Postgraduate study in uncharted territory: a comparative study

Leibowitz, Brenda ; Wisker, Gina ; Lamberti, Pia (2016)

CITATION: Leibowitz, B., Wisker, G. & Lamberti, P. 2016. Postgraduate Study in Uncharted Territory: A Compartative Study, in M. Fourie-Malherbe, R. Albertyn, C. Aitchison & E. Bitzer. (eds.). Postgraduate Supervision: Future Foci for the Knowledge Society. Stellenbosch: SUN PRESS. 189-202. doi:10.18820/9781928357223/11.

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Chapters in Books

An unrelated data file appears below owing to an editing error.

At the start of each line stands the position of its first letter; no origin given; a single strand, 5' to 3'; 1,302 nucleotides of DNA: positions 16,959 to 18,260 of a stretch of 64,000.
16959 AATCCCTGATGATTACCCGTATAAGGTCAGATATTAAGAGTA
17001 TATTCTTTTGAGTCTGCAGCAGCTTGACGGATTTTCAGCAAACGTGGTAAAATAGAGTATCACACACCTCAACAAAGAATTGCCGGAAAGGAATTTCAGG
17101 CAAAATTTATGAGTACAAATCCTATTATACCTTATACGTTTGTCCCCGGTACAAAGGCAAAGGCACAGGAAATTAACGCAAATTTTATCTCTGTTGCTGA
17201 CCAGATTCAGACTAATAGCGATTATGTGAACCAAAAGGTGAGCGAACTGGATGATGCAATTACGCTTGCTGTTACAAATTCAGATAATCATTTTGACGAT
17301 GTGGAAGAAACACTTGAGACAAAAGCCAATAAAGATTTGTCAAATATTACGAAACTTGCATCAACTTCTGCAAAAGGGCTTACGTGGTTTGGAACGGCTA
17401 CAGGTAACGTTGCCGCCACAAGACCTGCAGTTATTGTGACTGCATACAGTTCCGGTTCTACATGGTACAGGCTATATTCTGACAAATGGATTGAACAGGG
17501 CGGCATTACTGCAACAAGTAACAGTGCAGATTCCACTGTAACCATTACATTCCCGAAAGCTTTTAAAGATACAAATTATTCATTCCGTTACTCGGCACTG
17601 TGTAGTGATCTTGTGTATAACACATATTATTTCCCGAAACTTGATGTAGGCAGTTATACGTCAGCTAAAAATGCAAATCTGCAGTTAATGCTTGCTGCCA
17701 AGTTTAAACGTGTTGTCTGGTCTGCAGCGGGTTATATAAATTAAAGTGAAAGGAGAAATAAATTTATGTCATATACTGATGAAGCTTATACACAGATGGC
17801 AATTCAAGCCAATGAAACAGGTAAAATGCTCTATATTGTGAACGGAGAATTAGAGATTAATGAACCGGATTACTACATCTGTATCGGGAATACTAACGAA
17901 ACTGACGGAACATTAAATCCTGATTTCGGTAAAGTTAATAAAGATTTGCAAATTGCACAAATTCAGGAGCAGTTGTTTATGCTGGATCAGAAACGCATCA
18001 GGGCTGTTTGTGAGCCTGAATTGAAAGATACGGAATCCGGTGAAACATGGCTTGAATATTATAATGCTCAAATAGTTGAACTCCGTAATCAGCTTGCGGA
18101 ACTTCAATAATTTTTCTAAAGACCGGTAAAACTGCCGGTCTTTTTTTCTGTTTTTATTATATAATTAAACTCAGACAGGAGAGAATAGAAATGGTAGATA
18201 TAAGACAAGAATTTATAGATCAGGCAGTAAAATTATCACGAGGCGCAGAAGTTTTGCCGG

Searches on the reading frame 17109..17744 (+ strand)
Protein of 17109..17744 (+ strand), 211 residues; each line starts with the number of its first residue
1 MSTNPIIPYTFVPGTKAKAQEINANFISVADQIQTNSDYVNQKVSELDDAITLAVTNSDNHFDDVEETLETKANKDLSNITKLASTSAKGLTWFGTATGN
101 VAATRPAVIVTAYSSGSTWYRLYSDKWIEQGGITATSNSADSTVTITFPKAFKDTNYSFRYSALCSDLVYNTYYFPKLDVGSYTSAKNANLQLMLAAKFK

INTRODUCTION: Worldwide many mid-career professionals in a variety of professional occupations now undertake PhDs (Kiley 2015). In the UK for example, the drive for post-1992 universities to be more research-active, and the impetus from the Research Excellence Framework (REF) 2014, and upcoming REF 2020, has put the spotlight on recruiting, developing and motivating researchers, and encouraging academic staff already in posts to complete doctorates. And in South Africa, the achievement of a PhD is seen as a contribution to education for the public good, and an enhancement to the development of the knowledge economy (ASSAf 2010). This focus emphasises the importance of the PhD award for the academic career trajectory, and highlights the drive to encourage research-informed and research-led teaching and learning, with students as co-constructors of knowledge. The move underlines the vital role that mid-career researchers play in research productivity. The requirement that staff obtain PhDs can create pressures (Harley 2002), where staff have to become ‘ringmasters’, juggling the various institutional roles they have to play (Toews & Yazedjian, 2007). It also can lead to ‘creeping credentialism’, where a PhD is seen as essential in academic life but might be a troublesome extra demand on a professional with qualifications in their own profession (Griffith 1995; Harley 2000; Harley & Lee 1997; Henkel 1997; Henkel 2000).

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